Dark Dude

Book review by
Matt Berman, Common Sense Media
Dark Dude Book Poster Image
Misfit escapes inner city. Moving identity story for teens.

Parents say

age 14+
Based on 1 review

Kids say

age 14+
Based on 1 review

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A lot or a little?

The parents' guide to what's in this book.

Educational Value

Parents and teachers can use this book to look at a variety of issues, such as asking kids what they would do in Rico's place -- or what factors most shape his identity. The publisher has produced a sharp reading guide to help delve into the plot's issues. Parents may also want to consider the questions in our "Families Can Talk About" section.

Positive Messages

From Rico's story, readers will learn how difficult life can be for kids growing up amid drugs and violence in the inner city. There is also a message about learning to accept yourself -- even though acceptance has been something hard for outsider Rico to find.

Positive Role Models & Representations

Rico may steal comics from the store and hitchhike, but he also saves his drug addict friend and eventually learns some self-acceptance. While few readers will relate directly to the particulars of his situation, most will relate to Rico himself, and his outsider status is universal.


A boy is shot, others are badly beaten, including having teeth knocked out. A father punches his son repeatedly. A junkie accidentally sets himself on fire while high on heroin.


References to falsies, Playboy, masturbation, condoms, making out, sodomy. A man pulls out his penis and tries to get two teen boys to masturbate him. It's implied that the teen main character has sex.


Lots of swearing throughout the book, including the s-word, the n-word, the f-word, and other words like "d--k" and "ass."



Candy, sneaker, snack, cigarette and tobacco, ice cream, soft drink, fast food, gum brands.

Drinking, Drugs & Smoking

Lots but certainly not glamorized: Major and minor characters, both adults and children, drink, often get drunk, smoke tobacco and marijuana, and in a detailed scene, one prepares and injects heroin. Major characters grow and sell marijuana. Drunken, angry parents mistreat and abuse children, a son has to get his falling-down-drunk father home from a bar and up four flights of stairs. References to hashish, LSD, and junkies.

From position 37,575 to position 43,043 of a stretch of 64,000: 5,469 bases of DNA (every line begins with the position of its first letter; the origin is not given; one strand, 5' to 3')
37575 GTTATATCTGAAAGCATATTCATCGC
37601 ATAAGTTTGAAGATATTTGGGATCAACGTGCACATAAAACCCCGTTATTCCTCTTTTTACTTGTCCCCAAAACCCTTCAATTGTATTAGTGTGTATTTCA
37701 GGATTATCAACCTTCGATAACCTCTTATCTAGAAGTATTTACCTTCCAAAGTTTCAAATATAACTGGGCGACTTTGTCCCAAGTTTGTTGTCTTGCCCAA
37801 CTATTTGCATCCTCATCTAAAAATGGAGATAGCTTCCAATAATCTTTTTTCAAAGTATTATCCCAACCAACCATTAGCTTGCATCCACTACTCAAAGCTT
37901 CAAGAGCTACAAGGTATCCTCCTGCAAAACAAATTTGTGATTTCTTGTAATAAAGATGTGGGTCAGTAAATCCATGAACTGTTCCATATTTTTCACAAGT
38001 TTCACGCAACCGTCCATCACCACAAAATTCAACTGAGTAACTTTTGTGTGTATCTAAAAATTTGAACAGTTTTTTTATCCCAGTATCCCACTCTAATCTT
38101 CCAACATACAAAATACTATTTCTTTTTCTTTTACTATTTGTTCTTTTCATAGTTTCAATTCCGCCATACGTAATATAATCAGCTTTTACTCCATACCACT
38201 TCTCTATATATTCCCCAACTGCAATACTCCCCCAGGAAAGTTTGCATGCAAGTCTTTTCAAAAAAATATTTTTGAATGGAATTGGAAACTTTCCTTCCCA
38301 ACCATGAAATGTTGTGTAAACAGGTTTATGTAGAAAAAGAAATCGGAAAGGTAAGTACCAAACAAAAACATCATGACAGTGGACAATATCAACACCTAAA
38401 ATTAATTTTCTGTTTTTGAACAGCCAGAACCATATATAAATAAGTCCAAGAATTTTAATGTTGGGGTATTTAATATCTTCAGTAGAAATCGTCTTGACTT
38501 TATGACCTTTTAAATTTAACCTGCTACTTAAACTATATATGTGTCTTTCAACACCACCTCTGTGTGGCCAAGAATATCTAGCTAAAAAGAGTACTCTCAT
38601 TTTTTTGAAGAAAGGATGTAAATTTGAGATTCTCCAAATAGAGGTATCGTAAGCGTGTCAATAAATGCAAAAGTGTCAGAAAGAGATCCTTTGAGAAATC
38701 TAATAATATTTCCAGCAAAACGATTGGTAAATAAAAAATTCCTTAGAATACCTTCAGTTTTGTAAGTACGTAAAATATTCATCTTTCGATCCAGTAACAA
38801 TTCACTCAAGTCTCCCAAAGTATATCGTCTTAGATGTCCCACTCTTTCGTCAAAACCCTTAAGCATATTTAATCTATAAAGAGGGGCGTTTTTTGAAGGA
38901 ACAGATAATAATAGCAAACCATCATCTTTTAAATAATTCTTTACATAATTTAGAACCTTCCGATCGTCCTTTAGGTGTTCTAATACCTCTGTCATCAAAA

What parents need to know

Parents need to know that there is a lot of adult content here: language, sexual references, violence, and drug use (including one very detailed scene of preparation and injection of heroin). See the advisories for details. But the mature material is not glamorized, and instead shows the hardships that Rico faces as a white-looking Cuban growing up in a black and Hispanic ghetto -- and why he is desperate to run away to another life. Teens will find it easy to sympathize with Rico, who mostly tries to do the right thing -- and his story will certainly get them thinking about identity, race, poverty, addiction, and a host of other important issues.  



User Reviews

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Teen, 14 years old Written bywalkingtalkingl... November 19, 2009


Love it! It is a hysterical read, yet has deep underlying messages. Spectacular work. Everyone should read this book that has ever felt out of place in society.

What's the story?

Rico looks white, but he's a Cuban living in Harlem in the '60s. A bright kid who loves to read, he is often picked on, sometimes beaten, doesn't feel he belongs anywhere, has a drunken father and an angry mother, and his only friend is turning into a junkie. There's little that's good in his life. So he decides to run away, dragging the junkie friend with him, and hitchhikes to Wisconsin, where an older friend from his neighborhood is living in a ramshackle farmhouse without running water. There he finds some peace and a gas-station job, but he can't go to school, and still doesn't know where he belongs.

Is it any good?

Pulitzer-winning author Oscar Hijuelos's first young adult book is really for older teens and adults. Its subject matter is unusual: a white Cuban boy from Harlem washing up on a run-down farm in Wisconsin. Though it runs more than 400 pages of not a lot happening in between small incidents of nasty violence, and has more coolness and emotional distance than most YA books, the pages fly by, and it's engrossing from beginning to end. It's easy to see why Hijuelo's won that Pulitzer (for The Mambo Kings Play Songs of Love) -- the man can write.

Rico may steal comic books from the store, but he is mostly a nice kid who just wants to get along, get an education, and get out. Hijuelos adeptly sets Rico up in a no-win situation, then allows him a sort of winning, but at a cost that may be more than Rico is willing to go on paying. While few readers will relate directly to the particulars of his situation, most will relate to Rico himself, and his outsider status is universal.

Talk to your kids about ...

  • Families can talk about the intense material here, which includes a school shooting and heroin use. Why do you think the author chose to include so much mature material and language? Is it appropriate to the story -- or does it feel gratuitous? What is the limit of what's appropriate in books for young adults? Is there one?

  • This book is set in New York City in the 1960s. How have things changed since then? Would Rico's life be different now than it was then? In what ways?

Book details

Our editors recommend

For kids who love coming-of-age stories

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